The Insurance Institute for Highway Safety estimates seventeen percent of recently tested vehicles have a crash avoidance system as standard equipment, typically in a European or Japanese luxury vehicle. Meanwhile, domestic automakers are a little less eager to roll out automatic braking.

Ford “has a plan to standardize over time,” according to a statement on Thursday. Currently, automatic braking systems are reserved as options on a handful of Ford and Lincoln models. It will also be available on the F-Series for the 2018 model year. Fiat Chrysler also offers automatic braking as optional equipment with an eventual plan to standardize it.

General Motors provides collision avoidance systems as optional equipment on about two-thirds of its current lineup but has not announced plans to make it standard. “Any time you have a voluntary agreement you have a spectrum of implementation,” Jeff Boyer, GM’s vice president for safety, told Reuters earlier this week. When pressed on a timeline for standard automatic braking, Boyer said, “let’s just say we honor the voluntary commitment.”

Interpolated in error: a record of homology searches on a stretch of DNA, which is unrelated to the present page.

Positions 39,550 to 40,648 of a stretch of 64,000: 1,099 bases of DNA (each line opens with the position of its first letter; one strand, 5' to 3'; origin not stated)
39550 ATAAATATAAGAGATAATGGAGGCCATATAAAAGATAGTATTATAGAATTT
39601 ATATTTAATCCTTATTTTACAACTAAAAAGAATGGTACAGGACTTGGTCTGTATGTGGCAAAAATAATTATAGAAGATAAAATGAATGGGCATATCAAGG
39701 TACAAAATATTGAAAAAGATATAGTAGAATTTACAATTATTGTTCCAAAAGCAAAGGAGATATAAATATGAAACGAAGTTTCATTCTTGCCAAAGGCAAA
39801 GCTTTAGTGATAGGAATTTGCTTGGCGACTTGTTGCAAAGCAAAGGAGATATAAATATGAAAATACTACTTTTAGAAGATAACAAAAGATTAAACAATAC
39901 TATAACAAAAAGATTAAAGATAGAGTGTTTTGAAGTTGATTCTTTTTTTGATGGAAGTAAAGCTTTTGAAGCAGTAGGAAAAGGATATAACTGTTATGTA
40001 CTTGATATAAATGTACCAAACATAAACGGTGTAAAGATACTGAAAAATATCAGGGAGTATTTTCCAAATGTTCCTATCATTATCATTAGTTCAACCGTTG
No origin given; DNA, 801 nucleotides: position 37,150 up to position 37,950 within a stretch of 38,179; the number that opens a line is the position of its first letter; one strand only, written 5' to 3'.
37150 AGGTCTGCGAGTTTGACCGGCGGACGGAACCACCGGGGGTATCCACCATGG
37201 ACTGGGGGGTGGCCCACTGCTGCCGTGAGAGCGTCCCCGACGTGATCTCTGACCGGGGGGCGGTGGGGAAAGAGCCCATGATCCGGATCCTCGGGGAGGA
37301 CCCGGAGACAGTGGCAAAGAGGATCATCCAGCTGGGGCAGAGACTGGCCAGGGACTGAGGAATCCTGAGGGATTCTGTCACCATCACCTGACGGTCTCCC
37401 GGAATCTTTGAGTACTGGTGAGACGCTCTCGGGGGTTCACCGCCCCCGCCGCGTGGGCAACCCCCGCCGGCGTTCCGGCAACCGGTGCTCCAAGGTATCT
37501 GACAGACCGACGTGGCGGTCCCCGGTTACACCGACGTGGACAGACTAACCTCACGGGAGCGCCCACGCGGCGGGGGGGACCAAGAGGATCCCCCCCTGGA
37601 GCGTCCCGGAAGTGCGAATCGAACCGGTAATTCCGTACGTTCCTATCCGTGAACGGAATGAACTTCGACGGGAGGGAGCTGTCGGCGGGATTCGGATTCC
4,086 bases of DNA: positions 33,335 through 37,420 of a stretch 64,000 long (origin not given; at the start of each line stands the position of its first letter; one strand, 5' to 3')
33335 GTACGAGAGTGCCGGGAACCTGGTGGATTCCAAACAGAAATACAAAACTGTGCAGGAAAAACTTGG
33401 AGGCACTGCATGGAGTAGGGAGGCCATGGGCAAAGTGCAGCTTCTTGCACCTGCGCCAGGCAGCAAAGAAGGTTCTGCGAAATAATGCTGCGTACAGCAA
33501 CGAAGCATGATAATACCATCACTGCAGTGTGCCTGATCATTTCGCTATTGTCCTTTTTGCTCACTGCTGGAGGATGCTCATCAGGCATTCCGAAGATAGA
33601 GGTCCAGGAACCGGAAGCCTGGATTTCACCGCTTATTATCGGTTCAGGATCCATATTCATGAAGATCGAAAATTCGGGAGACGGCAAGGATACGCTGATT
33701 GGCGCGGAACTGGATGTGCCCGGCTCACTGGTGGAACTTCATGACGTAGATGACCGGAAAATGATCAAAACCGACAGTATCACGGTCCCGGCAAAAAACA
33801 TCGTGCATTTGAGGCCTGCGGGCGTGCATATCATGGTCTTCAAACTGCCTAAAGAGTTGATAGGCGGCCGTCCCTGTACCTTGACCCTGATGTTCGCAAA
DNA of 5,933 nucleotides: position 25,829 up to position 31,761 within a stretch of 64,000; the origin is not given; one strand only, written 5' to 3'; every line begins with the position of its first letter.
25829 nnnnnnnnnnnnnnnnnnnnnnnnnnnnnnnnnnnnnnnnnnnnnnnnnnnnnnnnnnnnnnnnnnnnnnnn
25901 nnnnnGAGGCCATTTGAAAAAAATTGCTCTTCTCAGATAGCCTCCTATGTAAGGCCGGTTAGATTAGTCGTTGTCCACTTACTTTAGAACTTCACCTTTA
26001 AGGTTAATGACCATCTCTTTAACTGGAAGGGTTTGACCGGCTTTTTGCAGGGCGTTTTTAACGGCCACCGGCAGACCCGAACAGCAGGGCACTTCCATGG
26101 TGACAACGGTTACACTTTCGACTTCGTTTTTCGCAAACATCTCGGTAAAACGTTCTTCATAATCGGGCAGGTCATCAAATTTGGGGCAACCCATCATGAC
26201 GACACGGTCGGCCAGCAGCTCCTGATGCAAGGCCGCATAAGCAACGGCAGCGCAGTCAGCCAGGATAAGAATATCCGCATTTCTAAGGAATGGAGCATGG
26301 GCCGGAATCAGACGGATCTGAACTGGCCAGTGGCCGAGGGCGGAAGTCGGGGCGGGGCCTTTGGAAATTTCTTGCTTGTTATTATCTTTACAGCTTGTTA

The agreement Boyer is referencing is last year’s accord, where twenty automakers made a pact to include AEB systems as standard equipment by 2022. Of course, there is nothing binding about the agreement and many have petitioned the agency to begin the formal regulatory process to mandate the technology. However, NHTSA believes the voluntary agreement is sufficient and could result in faster deployment of the technology.